Second, the people in our group make us unique, not just because of the talent they bring but also because of the diversity of the people in our group. This allows us to get to better and richer decisions for clients and allows for growth and opportunities for our team members.
Our client base is also unique. We represent major brands as well as dozens of advertising, public relations, digital, and other agencies serving advertisers nationwide. We are exposed, on a daily basis, to every issue imaginable. No two problems are the same, but this is what makes it fun.
Lastly, AMT strives to stay ahead of the curve with respect to changes in advertising, media, and privacy law. We are always asking each other these questions: What’s next? What problems will our clients face tomorrow? How do we be there to help support and solve for these problems? We were among the first to address the legal issues surrounding ad networks and emerging channels for the delivery of advertising and the use of data and to help advertisers identify more relevant audiences for their products and services. We’ve also been a part of the social media and mobile marketing explosion since its beginning and have been at the forefront navigating the intellectual property, rights of publicity, and data and privacy issues that come with these kinds of disruptive innovations. We have become recognized as leaders in the privacy and data space, especially with regard to the CCPA and other proposed privacy regulations. We were active participants during the California Attorney General’s rulemaking forums, submitting proposed rules and regulations as well as testifying before the California Senate Judiciary Hearing on the CCPA. Our guidance on the accompanying legal considerations of these trends and regulations has helped our clients evolve their businesses, practices, and policies.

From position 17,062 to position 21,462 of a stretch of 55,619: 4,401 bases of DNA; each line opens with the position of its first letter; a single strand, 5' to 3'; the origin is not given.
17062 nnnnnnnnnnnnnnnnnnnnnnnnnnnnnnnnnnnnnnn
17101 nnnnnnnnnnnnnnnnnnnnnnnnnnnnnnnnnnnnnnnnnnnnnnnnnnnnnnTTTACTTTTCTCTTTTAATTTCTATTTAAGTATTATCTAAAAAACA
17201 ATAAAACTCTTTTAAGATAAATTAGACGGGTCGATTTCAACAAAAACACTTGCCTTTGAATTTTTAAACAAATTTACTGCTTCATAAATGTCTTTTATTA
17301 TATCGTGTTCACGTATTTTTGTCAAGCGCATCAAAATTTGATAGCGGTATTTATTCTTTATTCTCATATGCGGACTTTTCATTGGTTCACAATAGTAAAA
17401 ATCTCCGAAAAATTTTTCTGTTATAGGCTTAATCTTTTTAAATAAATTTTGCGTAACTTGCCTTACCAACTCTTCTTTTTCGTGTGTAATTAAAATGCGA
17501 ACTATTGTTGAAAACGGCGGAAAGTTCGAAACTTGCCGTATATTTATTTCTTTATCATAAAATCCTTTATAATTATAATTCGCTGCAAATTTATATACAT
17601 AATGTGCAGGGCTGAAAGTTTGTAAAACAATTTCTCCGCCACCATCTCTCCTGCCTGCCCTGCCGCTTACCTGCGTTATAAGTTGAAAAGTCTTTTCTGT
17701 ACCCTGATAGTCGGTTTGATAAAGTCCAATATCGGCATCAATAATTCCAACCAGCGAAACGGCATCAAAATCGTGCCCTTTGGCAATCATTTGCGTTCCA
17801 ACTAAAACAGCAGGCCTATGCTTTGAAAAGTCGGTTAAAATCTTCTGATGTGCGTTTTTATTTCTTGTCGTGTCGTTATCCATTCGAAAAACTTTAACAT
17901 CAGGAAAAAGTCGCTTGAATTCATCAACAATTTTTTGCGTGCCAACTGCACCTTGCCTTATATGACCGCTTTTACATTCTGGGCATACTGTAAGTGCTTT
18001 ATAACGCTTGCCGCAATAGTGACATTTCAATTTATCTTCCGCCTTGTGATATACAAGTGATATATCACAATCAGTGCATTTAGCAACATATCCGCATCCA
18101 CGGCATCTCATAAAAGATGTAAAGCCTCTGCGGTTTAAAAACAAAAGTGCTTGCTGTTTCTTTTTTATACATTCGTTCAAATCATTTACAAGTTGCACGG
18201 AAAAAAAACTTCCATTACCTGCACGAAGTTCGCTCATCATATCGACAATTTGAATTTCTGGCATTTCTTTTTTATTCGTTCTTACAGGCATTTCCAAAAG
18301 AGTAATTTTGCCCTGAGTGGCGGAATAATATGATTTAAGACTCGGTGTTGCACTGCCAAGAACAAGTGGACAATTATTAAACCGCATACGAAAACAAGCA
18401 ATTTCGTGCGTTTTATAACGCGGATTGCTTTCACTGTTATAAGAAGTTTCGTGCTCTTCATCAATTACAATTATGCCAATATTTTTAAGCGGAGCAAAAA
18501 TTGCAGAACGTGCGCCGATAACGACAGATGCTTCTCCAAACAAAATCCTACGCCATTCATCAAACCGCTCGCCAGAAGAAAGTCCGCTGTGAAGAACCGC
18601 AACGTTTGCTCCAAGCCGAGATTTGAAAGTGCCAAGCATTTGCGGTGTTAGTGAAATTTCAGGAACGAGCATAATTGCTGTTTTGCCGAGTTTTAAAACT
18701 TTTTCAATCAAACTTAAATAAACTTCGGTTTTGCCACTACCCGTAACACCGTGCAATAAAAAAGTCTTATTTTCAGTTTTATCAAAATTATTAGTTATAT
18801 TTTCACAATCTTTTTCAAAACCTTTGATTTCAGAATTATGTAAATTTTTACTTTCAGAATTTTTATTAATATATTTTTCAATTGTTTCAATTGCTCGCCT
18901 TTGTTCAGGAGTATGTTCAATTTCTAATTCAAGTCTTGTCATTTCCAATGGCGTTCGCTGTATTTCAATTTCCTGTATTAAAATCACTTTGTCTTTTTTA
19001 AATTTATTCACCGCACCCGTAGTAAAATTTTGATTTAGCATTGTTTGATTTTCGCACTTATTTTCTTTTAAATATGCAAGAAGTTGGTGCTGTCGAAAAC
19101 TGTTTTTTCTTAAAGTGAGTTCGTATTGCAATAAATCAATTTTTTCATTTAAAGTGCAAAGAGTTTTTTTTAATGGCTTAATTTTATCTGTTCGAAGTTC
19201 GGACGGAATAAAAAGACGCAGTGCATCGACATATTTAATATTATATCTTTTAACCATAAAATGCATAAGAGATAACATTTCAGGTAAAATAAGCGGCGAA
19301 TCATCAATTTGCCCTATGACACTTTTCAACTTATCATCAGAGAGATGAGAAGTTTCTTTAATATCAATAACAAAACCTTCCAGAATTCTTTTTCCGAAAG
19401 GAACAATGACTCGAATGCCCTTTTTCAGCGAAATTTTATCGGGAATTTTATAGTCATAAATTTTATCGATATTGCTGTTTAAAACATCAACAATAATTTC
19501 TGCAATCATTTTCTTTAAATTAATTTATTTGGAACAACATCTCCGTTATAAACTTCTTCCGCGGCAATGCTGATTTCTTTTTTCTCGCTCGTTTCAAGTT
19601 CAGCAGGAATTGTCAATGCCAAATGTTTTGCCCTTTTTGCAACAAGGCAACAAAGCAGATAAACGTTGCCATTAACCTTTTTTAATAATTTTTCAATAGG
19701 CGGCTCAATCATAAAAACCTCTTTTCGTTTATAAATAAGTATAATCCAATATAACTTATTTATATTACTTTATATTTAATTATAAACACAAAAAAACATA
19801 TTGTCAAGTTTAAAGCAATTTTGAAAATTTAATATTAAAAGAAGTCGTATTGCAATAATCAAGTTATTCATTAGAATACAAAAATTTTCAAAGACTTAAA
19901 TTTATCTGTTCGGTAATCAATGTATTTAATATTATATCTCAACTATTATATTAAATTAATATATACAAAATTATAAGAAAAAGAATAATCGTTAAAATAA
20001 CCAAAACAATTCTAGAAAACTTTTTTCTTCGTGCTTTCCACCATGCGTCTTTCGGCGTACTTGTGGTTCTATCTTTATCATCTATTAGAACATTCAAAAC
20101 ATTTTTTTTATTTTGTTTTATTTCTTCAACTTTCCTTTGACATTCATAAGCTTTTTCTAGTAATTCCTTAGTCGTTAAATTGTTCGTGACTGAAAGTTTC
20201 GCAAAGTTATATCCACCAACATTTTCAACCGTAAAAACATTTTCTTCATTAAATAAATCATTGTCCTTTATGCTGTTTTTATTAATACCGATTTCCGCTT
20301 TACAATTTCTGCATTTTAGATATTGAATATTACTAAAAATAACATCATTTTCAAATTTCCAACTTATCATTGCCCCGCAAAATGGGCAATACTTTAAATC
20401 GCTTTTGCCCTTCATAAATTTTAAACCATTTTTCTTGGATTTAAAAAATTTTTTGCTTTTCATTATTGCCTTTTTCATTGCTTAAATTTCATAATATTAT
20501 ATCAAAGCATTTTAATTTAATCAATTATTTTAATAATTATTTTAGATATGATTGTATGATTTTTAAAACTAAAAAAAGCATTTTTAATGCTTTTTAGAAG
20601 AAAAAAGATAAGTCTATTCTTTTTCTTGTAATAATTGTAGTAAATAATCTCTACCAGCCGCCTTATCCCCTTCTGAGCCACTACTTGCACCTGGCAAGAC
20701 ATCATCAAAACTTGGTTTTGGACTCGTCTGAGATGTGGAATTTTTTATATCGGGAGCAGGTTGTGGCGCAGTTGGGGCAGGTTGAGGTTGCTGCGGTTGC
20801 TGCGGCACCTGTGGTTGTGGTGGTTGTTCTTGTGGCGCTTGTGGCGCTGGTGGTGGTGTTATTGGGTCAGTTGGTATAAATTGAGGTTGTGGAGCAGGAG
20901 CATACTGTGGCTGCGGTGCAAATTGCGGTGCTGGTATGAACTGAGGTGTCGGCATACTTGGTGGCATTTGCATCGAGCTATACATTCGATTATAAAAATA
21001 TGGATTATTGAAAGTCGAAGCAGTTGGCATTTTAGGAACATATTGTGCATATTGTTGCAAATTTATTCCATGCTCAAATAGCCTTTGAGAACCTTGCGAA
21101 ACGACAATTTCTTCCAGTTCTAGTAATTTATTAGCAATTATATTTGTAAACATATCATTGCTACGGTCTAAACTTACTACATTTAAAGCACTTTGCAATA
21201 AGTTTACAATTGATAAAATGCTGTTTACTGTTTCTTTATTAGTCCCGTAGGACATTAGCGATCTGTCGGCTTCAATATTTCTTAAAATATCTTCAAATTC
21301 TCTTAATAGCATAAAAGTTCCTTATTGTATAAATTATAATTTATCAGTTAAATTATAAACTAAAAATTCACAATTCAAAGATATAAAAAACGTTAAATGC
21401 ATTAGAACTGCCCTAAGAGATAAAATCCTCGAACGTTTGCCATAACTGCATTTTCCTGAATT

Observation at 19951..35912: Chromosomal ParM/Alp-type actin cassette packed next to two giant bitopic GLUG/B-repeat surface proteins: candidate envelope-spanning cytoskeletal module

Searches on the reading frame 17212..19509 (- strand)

How do you see this practice area evolving in the future?
I think that the media and privacy landscapes will continue to evolve as new technologies develop and media channels evolve. Robotic process automation (“RPA”), artificial intelligence, and other technologies will present opportunities as well as challenges to the industry. I think our practice will continue to focus on a number of industries, and particular specialization and deep knowledge of these sectors (and sub-sectors) will be critical. Partnering with our clients will continue to be critical, and we will look for opportunities to become even more embedded in their businesses. It is, and will continue to be, very exciting to be a part of this industry.
James Taylor, Chair—Advanced Media and Technology; Co-Chair—Loeb & Loeb Diversity Committee
James (“Jim”) Taylor has more than 30 years of experience assisting brands, advertising agencies, and media and technology companies with the full spectrum of issues and transactions related to advertising, media, and content and how they are increasingly informed by technology, data, and new and progressively complex laws and regulations both in the U.S. and internationally.
Jim is known for his pragmatic, business-oriented approach. An area of particular focus for him includes working with clients to navigate complex legal and business issues relating to innovative ad-tech and technology-enabled transactions, media-related agreements, and privacy and data protection, including those related to the General Data Protection Regulation (GDPR) and the California Consumer Privacy Act (CCPA). He also provides counsel on integrated marketing, social media, and other content initiatives; agency services agreements; sponsorships and brand integration deals; talent and music agreements; guild issues; and intellectual property and brand protection concerns.